Ranchi was receiving sufficient rainfall, on an average there were 80 rainy days ( i.e. days with rainfall of 2.5 mm or more) in a year. British officials may have decided to build small reservoirs to trap this rain water for their daily use. Above mentioned reservoir is one of them. Even the local zamindars (land lords) understand the importance of the ponds and lakes and they constructed many village ponds in late 18th century and early 19th century. One was made by Jagatpal Singh in the Pithoria village near to Ranchi, which still exist.

Earlier famines and different water borne diseases in Ranchi dist. must have motivated the British officials and local zamindars to construct such reservoirs. There was severe drought in 1820, 1823,1827 and 1837. Since 1888 there have been three famines, in 1896-97, in 1899-1900 and in 1907-08. Regarding different water borne disease Cholera and other diseases were rampant in the area.

In 1854 it was discovered that a cholera epidemic spread through water. The outbreak seemed less severe in areas where sand filters were installed. British scientist John Snow found that the direct cause of the outbreak was water pump contamination by sewage water. He applied chlorine to purify the water, and this paved the way for water disinfection. Since the water in the pump had tasted and smelled normal, the conclusion was finally drawn that good taste and smell alone do not guarantee safe drinking water. This discovery led to governments starting to install municipal water filters (sand filters and chlorination), and hence the first government regulation of public water.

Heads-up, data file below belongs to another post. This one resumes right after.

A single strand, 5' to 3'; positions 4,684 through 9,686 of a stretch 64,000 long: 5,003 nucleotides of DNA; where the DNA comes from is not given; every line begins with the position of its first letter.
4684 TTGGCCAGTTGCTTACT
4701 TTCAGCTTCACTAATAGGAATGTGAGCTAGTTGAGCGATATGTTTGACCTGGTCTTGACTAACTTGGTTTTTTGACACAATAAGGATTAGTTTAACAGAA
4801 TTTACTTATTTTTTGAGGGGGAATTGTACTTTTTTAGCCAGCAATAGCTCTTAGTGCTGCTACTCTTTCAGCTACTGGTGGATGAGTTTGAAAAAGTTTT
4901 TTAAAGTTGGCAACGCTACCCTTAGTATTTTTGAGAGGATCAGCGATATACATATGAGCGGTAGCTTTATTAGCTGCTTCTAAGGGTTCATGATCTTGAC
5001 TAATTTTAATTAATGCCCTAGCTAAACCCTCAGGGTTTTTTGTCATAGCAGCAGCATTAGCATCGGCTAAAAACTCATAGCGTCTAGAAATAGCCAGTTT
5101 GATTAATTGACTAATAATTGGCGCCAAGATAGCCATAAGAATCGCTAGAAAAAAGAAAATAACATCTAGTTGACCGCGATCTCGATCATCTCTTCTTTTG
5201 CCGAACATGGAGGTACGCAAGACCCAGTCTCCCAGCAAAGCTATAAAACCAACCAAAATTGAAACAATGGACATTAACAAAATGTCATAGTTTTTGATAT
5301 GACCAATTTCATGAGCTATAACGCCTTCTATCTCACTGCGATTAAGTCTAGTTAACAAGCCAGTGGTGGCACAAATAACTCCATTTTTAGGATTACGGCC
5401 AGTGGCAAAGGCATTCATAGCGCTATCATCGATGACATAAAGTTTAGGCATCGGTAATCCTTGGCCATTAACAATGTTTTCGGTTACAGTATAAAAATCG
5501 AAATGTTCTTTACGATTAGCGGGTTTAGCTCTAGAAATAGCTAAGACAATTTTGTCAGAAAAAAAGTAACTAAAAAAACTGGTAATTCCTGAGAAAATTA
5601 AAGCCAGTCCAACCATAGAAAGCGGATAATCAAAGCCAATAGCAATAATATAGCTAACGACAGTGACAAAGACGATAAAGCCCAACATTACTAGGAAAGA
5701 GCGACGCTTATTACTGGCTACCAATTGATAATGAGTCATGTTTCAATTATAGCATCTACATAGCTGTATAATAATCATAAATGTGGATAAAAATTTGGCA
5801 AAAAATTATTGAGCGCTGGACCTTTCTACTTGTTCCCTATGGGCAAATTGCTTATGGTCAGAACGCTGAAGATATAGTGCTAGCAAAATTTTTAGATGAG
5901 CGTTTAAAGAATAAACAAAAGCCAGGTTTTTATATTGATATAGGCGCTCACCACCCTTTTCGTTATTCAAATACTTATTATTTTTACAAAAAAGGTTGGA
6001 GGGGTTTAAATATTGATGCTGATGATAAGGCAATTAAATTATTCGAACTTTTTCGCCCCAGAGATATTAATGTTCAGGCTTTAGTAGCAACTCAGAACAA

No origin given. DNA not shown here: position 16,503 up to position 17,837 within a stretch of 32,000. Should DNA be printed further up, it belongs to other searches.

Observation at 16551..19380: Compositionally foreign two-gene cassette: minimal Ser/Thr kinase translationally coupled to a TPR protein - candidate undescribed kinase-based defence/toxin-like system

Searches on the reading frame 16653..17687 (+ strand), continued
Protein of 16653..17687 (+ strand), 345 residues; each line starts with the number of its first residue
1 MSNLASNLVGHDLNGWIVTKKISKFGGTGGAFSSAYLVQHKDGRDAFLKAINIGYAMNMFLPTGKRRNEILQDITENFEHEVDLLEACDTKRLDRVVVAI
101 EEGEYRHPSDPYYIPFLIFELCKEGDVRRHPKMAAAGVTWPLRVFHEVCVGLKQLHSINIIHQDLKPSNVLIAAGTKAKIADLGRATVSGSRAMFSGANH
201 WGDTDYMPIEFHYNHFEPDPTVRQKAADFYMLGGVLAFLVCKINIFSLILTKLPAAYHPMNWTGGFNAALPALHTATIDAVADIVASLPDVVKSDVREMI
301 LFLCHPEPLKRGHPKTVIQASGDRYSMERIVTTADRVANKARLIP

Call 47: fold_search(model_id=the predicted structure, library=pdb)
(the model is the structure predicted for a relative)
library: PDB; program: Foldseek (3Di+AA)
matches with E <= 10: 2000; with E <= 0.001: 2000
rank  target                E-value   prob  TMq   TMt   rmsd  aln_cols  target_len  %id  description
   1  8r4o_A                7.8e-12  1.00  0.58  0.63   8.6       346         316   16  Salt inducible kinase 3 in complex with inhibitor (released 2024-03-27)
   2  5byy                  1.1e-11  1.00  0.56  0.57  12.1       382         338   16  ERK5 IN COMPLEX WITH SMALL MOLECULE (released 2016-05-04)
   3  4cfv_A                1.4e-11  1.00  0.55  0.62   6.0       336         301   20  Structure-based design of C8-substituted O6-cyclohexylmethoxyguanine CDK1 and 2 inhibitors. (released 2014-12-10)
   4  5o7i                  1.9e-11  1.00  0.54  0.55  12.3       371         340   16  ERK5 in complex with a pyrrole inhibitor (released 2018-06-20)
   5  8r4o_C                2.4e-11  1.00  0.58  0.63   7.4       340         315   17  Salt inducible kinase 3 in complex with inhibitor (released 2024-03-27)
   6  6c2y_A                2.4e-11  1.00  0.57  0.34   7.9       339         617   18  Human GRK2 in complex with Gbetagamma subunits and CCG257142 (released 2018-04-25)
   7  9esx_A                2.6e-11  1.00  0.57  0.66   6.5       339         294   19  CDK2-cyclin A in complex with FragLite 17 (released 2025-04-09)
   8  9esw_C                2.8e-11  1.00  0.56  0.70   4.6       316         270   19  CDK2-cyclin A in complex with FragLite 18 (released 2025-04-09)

In normal years the number of deaths in Ranchi from cholera was small. The natural drainage of the district was excellent and it was only after a very weak monsoon that the wells and the danris or springs in the terraced rice-lands, failed to give a supply of water, which with care is potable. In 1908 the disease broke out in epidemic form, both in the famine area to the west of the district and in the town of Ranchi, and the death in this area rose to 7.01 per mile. In 1912 there were 347 deaths in all. There was a virulent outbreak in the village of Hatma Karamtoli, near Ranchi, which caused 27 deaths out of 40 cases in a period of three weeks.